If you’ve ever owned (or walked) a dog, there’s a good chance you know what I’m talking about: your dog sniffs around, sniffs some more, turns in circles, then finally finds the perfect (and apparently only) spot in the yard to do their business.
Afterward, they move a few inches and then kick their feet backward, sort of covering the mess with dirt and flying grass.
Even though dogs have been domesticated for a very, very long time, they still retain some behaviors from the days before they were man’s best friend – they were once wild animals after all. It is innate instinct that drives around 10% of dogs to kick at the ground after going to the bathroom.
Dogs are territorial as a species, and are always sensitive to other dogs encroaching on their territory (it’s also why they bark out the window when another dog takes a stroll past, or – GASP – wanders onto “their” lawn).
Pooping sends a message to other dogs that the property has been claimed, and by kicking up dirt afterward, they stir up the scent that, along with pheromones released from glands on their feet, creates a strong and distinct smell. A “this is mine” sort of smell.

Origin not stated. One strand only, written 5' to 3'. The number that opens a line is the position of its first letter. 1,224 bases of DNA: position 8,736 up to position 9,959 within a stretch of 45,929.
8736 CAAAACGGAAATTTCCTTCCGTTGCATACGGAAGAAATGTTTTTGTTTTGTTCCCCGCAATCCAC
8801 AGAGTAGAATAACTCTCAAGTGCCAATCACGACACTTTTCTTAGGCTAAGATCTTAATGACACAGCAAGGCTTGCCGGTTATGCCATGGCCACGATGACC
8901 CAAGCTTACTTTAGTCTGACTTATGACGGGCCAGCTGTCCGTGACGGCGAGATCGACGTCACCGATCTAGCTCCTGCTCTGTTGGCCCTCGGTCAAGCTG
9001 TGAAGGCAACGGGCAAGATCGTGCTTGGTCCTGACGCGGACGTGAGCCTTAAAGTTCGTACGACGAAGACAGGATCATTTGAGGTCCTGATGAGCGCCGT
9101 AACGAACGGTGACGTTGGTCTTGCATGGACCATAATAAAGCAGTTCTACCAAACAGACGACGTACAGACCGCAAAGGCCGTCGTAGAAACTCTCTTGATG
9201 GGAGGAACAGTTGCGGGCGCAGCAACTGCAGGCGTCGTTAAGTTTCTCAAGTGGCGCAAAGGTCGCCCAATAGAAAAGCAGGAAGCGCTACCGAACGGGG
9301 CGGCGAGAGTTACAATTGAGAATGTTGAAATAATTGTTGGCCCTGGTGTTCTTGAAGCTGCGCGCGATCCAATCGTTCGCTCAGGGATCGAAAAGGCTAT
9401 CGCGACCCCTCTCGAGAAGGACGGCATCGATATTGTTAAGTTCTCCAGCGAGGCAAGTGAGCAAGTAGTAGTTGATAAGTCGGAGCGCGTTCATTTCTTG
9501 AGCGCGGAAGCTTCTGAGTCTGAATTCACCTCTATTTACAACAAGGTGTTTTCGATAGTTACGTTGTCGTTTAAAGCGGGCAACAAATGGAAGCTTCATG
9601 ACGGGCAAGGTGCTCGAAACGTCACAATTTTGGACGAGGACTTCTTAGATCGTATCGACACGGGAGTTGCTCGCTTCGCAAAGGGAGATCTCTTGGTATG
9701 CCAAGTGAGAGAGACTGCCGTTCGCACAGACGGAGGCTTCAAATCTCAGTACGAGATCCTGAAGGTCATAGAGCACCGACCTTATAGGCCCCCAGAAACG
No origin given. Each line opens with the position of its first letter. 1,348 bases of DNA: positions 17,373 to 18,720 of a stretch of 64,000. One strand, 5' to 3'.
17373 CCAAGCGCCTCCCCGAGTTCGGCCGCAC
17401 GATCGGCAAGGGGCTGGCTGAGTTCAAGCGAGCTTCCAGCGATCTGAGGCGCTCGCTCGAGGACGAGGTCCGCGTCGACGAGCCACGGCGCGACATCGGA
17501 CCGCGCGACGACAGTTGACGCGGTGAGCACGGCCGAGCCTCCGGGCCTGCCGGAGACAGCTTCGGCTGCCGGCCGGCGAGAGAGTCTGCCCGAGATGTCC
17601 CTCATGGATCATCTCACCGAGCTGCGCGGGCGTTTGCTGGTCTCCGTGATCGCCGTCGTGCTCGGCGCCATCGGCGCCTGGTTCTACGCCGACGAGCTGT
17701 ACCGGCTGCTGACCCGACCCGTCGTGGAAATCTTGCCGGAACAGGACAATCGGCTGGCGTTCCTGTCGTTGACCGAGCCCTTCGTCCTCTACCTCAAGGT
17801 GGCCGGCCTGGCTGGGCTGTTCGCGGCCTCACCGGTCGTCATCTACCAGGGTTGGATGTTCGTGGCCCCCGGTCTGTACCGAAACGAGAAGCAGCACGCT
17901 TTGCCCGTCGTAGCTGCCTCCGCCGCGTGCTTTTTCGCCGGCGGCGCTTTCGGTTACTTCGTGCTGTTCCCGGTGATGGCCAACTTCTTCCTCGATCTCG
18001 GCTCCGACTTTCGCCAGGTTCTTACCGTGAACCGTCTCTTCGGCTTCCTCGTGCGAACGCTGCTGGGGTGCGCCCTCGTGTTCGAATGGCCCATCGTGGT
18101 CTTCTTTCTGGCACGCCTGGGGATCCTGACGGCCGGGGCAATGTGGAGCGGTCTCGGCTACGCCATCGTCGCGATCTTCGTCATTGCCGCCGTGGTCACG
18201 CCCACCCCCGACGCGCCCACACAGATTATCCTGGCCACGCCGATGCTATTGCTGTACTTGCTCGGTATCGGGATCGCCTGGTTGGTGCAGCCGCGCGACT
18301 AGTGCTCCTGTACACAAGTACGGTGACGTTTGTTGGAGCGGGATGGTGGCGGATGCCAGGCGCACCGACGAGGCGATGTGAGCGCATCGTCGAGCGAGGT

Other dogs then take the kicked-up grass as a clue that they’re treading on stinky, owned ground.
The pheromones actually smell stronger than the pee or poo, and can alert dogs to other things, like food trails or potential danger.
Experts warn against interrupting your dog during the ritual, claiming that doing so can make your dog feel vulnerable and confused.
So, just stay out of the way (and hope your lawn-obsessed neighbor isn’t watching your dog toss around their new grass seed. Oops.) and let nature take its course.
There’s no way to stop (or speed up) evolution, you know, so just give you pooch a pat and thank them for their vigilance.